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There are a number of problems with the education system as it exists in India and those have already been well documented numerous times. We are specifically talking about the one question that every BDS graduate faces after completing his course. “Which MDS specialty to choose after BDS in India?”
It is not an easy question to answer and at the same time is one that carries a lot of weight. The MDS specialty you choose has to be something that you enjoy doing and one that helps you build a career in dentistry down the line. A lot of the time, in fact, people can choose only based on the latter and not worry about what they enjoy doing.
Here are some things that you should take into account before deciding which MDS specialty is the best for you.
Wait Till You Finish Internship
The one year of rotating internship that all BDS graduates must go through after finishing their final year is probably the most important one in their careers. It is during this year that they will get a chance to work in all the different departments of dentistry and really be able to concentrate on clinical work without the stress of any exams.
Look to learn as much as you can during this period because all of these clinical skills will be used directly in real life. Some students can take this time a little easy and relax either because they have no exams to worry about or because they think they will learn the clinical skill during their MDS.
This will harm the students in the long run and affect their all round development of clinical skills. Also, make the decision to pursue a particular specialty only after really having an idea of what is involved in all of them. Never worry about it having gotten too late to decide by the end of internship or that other people seem to know already.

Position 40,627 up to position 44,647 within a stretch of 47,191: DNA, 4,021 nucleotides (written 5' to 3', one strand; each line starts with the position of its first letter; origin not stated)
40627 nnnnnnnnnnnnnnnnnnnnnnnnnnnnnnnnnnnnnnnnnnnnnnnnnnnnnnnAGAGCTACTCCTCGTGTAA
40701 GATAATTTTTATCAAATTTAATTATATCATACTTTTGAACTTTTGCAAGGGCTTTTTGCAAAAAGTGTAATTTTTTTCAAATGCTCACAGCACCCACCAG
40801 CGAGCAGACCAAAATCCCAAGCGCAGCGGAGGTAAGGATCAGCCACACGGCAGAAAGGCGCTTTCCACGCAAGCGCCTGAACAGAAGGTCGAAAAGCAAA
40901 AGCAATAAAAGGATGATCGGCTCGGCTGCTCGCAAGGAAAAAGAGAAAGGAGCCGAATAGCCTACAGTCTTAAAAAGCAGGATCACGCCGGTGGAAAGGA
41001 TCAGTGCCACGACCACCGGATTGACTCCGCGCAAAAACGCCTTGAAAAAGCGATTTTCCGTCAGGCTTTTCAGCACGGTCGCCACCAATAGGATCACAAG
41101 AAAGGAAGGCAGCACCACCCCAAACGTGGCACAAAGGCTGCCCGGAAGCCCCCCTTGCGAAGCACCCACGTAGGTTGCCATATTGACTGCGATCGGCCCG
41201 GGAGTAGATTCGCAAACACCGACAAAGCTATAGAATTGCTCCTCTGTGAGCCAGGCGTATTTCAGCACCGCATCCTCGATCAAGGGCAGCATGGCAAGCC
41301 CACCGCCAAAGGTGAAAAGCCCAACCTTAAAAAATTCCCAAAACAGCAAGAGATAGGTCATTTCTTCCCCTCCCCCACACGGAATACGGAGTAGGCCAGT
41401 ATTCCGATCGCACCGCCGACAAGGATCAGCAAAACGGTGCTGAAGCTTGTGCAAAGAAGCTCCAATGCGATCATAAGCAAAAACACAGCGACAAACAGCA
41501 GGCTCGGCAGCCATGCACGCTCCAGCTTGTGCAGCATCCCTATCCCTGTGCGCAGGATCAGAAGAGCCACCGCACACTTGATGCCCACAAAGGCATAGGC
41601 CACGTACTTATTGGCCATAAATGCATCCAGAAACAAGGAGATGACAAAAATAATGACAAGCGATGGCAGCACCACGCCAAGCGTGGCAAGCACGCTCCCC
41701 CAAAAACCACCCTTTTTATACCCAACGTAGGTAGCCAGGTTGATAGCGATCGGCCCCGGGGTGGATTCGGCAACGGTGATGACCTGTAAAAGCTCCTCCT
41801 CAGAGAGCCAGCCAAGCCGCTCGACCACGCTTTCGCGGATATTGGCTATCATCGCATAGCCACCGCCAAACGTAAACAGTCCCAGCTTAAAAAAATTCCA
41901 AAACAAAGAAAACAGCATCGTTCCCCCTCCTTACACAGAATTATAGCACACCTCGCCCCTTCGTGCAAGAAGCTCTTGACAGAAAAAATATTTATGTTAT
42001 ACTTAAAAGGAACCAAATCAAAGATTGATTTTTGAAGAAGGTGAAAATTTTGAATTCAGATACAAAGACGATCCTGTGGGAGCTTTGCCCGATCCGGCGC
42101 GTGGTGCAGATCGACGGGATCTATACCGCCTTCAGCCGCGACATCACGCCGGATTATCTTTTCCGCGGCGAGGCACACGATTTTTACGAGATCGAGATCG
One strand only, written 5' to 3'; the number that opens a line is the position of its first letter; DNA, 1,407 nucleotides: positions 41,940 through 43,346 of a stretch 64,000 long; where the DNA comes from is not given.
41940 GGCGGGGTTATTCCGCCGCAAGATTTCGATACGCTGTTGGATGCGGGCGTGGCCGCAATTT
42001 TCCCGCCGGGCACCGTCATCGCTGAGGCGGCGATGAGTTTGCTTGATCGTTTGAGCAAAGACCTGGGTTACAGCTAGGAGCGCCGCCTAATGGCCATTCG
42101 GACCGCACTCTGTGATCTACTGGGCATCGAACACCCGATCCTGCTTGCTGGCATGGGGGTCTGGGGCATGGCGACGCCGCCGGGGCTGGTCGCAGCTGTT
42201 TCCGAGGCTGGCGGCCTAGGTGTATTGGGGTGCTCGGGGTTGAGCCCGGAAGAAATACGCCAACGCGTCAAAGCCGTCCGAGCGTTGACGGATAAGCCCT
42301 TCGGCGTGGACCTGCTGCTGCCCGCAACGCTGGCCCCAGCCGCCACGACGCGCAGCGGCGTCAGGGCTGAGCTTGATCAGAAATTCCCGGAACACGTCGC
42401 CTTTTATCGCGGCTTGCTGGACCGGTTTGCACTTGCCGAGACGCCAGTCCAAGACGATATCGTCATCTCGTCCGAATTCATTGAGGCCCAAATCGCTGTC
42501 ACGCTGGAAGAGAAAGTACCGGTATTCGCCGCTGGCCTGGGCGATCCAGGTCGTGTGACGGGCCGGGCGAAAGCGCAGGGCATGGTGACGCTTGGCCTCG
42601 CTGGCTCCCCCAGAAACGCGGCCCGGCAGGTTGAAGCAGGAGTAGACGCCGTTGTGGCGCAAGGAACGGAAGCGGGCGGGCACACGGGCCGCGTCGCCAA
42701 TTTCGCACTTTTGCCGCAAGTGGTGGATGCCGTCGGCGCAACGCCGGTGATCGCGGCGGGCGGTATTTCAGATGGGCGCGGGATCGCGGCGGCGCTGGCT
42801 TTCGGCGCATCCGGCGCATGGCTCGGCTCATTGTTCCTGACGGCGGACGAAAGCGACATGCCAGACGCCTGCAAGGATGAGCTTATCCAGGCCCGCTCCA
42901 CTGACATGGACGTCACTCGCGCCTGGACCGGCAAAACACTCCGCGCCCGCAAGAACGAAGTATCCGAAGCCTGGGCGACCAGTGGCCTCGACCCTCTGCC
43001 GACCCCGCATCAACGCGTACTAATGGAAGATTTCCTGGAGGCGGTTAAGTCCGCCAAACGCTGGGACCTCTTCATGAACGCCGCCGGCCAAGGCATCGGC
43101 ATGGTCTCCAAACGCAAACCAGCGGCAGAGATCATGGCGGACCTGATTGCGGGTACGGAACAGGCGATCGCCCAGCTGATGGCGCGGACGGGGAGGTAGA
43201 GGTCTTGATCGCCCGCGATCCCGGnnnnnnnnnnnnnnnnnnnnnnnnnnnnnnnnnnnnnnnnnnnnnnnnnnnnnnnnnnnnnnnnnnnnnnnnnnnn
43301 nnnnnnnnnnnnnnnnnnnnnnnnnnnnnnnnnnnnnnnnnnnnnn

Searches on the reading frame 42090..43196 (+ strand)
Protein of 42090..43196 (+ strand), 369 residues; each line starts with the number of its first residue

Clinical MDS Specialty or Non-Clinical MDS Specialty?
Now coming to the specific career aspects of choosing an MDS specialty after BDS, the first thing that students need to decide is whether they want to pursue a career as a clinician or in one of the non-clinical teaching subjects.
Seeing patients every day and making treatment decisions is not everyone’s cup of tea. A lot of people prefer the less intense setting in a non–clinical job that opens more traditional job opportunities to them.
The advantages and disadvantages of choosing both should be weighed by the individual candidate taking into account their personal situation. Choosing a clinical branch in India means that you are going to have to invest a significant sum of money into setting up a clinic since joining large practices or hospitals is still limited to a small subset of people.
The time that you spend working in someone else’s clinic or at a hospital will not be as financially rewarding as working in your own clinic. Some pan India chains of dental clinics have started to emerge which offer good opportunities to fresh pass-outs in clinical branches and are always looking for good quality dentists to join them.